On Wednesday, a quiet but notable event occurred on Twitter. First, Robert Satloff, head of the Washington Institute for Near East Policy, posted the below tweet approvingly referring to “Israel’s nuclear deterrent.” Then the tweet was liked by Gilad Erdan, the Israeli ambassador to the U.S. and the United Nations.

It’s difficult to interpret this in any other way than Erdan confirming that Israel possesses nuclear weapons:

The significance of Erdan’s show of approval is that while Israel first built nuclear weapons in the 1960s, the Israeli and U.S. governments both refuse to explicitly acknowledge this. There have long been secret, formal agreements between the two countries to maintain this pose, starting with one codified by President Richard Nixon and Israeli Prime Minister Golda Meir in 1969.

Then came the Gulf War in 1991. U.N. Security Council Resolution 687 famously required Iraq to surrender and eliminate all nuclear, chemical, and biological weapons. But it also mentioned “the objective of the establishment of a nuclear-weapons-free zone in the region of the Middle East” and the “importance” of achieving this objective “using all available means.” This made Israel nervous. President Bill Clinton would eventually send Israel a secret letter stating that any American attempts at arms control would not involve Israeli nuclear weapons. Similar letters were signed by Presidents George W. Bush, Barack Obama, and Donald Trump.

The behavior of both countries would appear, on its face, silly and childish. After all, everyone on Earth who cares to know understands that Israel is a nuclear power. The denial of this leads to absurd behavior by U.S. officials, as documented by Sam Husseini of the Washington, D.C.-based Institute for Public Accuracy. A video compilation by Husseini features the 2004 Democratic vice presidential candidate John Edwards; the late Sen. Carl Levin, D-Mich.; George W. Bush’s Director of National Intelligence John Negroponte; former Secretary of State Condoleezza Rice; and many, many others providing nonsensical answers to Husseini’s simple question “Does Israel have nuclear weapons?”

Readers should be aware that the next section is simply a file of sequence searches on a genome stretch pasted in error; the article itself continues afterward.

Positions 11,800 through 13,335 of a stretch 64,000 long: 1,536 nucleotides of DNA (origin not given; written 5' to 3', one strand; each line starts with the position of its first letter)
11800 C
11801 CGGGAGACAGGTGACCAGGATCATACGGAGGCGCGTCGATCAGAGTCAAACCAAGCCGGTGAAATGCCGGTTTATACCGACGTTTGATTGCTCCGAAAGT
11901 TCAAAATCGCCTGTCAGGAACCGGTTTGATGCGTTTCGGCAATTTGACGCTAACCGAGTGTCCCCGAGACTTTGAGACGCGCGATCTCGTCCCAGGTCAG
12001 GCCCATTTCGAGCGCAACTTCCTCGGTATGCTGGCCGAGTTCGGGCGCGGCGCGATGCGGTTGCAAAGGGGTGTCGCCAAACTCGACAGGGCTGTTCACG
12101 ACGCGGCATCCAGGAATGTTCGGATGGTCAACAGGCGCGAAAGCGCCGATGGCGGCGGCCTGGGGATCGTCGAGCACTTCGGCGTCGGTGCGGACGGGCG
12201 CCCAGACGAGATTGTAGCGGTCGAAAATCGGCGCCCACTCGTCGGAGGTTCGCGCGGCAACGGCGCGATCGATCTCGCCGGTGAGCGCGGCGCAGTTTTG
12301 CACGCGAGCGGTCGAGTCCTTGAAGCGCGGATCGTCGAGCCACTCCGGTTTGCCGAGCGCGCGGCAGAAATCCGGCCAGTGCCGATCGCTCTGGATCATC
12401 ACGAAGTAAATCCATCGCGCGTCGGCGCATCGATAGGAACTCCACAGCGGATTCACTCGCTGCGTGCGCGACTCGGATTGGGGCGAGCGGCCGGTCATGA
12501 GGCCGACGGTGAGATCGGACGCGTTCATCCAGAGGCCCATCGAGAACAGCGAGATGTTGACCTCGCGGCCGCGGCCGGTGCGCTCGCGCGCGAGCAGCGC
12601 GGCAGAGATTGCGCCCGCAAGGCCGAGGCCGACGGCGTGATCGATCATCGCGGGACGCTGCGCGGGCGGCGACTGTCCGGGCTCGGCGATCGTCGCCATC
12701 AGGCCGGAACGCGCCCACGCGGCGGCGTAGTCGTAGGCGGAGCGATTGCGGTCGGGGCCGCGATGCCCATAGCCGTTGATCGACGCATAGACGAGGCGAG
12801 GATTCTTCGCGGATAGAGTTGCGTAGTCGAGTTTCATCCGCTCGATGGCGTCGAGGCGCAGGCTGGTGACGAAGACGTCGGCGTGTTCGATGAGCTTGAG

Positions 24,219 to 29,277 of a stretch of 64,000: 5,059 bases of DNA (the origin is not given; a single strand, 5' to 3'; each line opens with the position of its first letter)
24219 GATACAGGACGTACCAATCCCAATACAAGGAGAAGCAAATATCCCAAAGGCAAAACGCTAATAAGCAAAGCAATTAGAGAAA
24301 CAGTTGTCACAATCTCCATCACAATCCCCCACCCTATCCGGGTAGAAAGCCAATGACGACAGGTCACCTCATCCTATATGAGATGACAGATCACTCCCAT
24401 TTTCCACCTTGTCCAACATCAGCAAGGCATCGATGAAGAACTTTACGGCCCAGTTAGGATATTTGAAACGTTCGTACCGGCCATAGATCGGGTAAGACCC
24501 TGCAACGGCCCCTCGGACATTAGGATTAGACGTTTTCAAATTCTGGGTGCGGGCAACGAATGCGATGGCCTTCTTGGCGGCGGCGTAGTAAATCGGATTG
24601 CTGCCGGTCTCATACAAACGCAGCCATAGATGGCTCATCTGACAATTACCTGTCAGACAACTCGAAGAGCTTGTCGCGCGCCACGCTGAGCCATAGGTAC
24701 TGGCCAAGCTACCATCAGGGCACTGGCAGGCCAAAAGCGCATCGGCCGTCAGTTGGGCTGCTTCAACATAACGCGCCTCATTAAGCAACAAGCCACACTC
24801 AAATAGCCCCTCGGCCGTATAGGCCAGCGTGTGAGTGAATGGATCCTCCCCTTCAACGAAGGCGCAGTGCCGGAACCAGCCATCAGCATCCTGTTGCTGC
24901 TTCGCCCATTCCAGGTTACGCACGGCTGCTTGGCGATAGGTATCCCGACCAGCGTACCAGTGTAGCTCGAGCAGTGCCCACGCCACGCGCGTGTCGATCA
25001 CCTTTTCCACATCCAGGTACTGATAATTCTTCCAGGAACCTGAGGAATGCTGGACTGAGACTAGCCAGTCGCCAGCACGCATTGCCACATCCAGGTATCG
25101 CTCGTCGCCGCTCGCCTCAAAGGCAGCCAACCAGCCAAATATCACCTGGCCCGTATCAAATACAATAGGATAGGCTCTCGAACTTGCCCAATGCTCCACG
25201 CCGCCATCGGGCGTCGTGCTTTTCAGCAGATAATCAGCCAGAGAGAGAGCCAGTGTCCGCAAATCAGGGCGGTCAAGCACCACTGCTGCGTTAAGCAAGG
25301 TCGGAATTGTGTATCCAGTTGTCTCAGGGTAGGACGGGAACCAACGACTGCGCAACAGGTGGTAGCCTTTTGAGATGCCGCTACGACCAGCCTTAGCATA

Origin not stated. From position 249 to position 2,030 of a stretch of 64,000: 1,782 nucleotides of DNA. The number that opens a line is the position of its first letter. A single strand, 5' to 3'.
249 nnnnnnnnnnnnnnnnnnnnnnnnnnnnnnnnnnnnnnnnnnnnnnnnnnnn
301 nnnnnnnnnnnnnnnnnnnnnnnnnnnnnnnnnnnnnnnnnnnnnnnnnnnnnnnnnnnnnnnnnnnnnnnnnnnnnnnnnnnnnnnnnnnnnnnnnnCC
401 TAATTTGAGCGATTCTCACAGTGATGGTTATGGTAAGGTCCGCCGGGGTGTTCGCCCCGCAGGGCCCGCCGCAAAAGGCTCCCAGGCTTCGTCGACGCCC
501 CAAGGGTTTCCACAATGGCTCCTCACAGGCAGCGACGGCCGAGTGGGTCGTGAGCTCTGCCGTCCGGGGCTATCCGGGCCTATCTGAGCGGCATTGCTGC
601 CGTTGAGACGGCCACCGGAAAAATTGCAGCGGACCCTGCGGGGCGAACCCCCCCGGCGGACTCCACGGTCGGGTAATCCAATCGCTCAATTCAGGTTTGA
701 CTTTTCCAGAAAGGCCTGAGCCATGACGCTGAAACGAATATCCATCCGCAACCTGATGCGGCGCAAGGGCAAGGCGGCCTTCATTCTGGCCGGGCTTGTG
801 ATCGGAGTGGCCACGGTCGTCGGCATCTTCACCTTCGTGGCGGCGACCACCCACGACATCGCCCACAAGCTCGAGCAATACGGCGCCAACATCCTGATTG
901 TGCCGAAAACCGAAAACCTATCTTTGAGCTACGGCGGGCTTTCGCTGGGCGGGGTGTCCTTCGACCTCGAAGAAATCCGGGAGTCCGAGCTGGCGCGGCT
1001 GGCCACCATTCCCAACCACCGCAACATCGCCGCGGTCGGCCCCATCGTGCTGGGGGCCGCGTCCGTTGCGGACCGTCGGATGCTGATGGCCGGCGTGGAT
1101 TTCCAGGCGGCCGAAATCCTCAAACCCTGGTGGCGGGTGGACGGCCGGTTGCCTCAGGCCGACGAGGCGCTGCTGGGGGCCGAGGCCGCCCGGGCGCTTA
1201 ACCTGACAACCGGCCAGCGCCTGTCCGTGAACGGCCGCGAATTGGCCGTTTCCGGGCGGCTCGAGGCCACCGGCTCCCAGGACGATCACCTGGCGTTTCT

However, there are rational reasons for the behavior of both countries. Two 1970s amendments to the 1961 Foreign Assistance Act appear to bar U.S. aid to any country with nuclear weapons that is not a signatory to the Treaty on the Non-Proliferation of Nuclear Weapons — at least without a formal presidential waiver. Sen. Stuart Symington, D.-Mo., author of one of the amendments, said at the time that “if you wish to take the dangerous and costly steps necessary to achieve a nuclear weapons option, you cannot expect the United States to help underwrite that effort indirectly or directly.” Thus all U.S. military and economic assistance to Israel may be illegal.

It has also long been the belief of the U.S. foreign policy establishment that an open Israeli acknowledgement that it possesses nuclear weapons would incentivize other countries in the Middle East to develop such weapons themselves.

In any case, the New York Times op-ed by Peter Beinart, a columnist and journalism professor, makes the case that this continued denial of reality is untenable. In particular, he writes, “the American government’s deceptive silence prevents a more honest debate at home about the dangers an Iranian nuclear weapon would pose.” While U.S. officials are well aware of who in the region has nuclear weapons and who doesn’t, regular Americans are not. A recent poll found that just 52 percent of respondents correctly said that Israel has nukes, while 61 percent incorrectly said that Iran does.

It’s unclear whether Satloff’s criticism of Beinart is that no one should acknowledge reality or that Beinart does not believe that the U.S. should straightforwardly endorse different international rules for Israel and Iran. Satloff’s organization, the Washington Institute, was founded by a former employee of the American Israel Public Affairs Committee and received funding from many of AIPAC’s top supporters.

Neither Erdan nor Satloff responded to a request for comment. Erban’s Twitter behavior was first cited by the writer Abe Silberstein.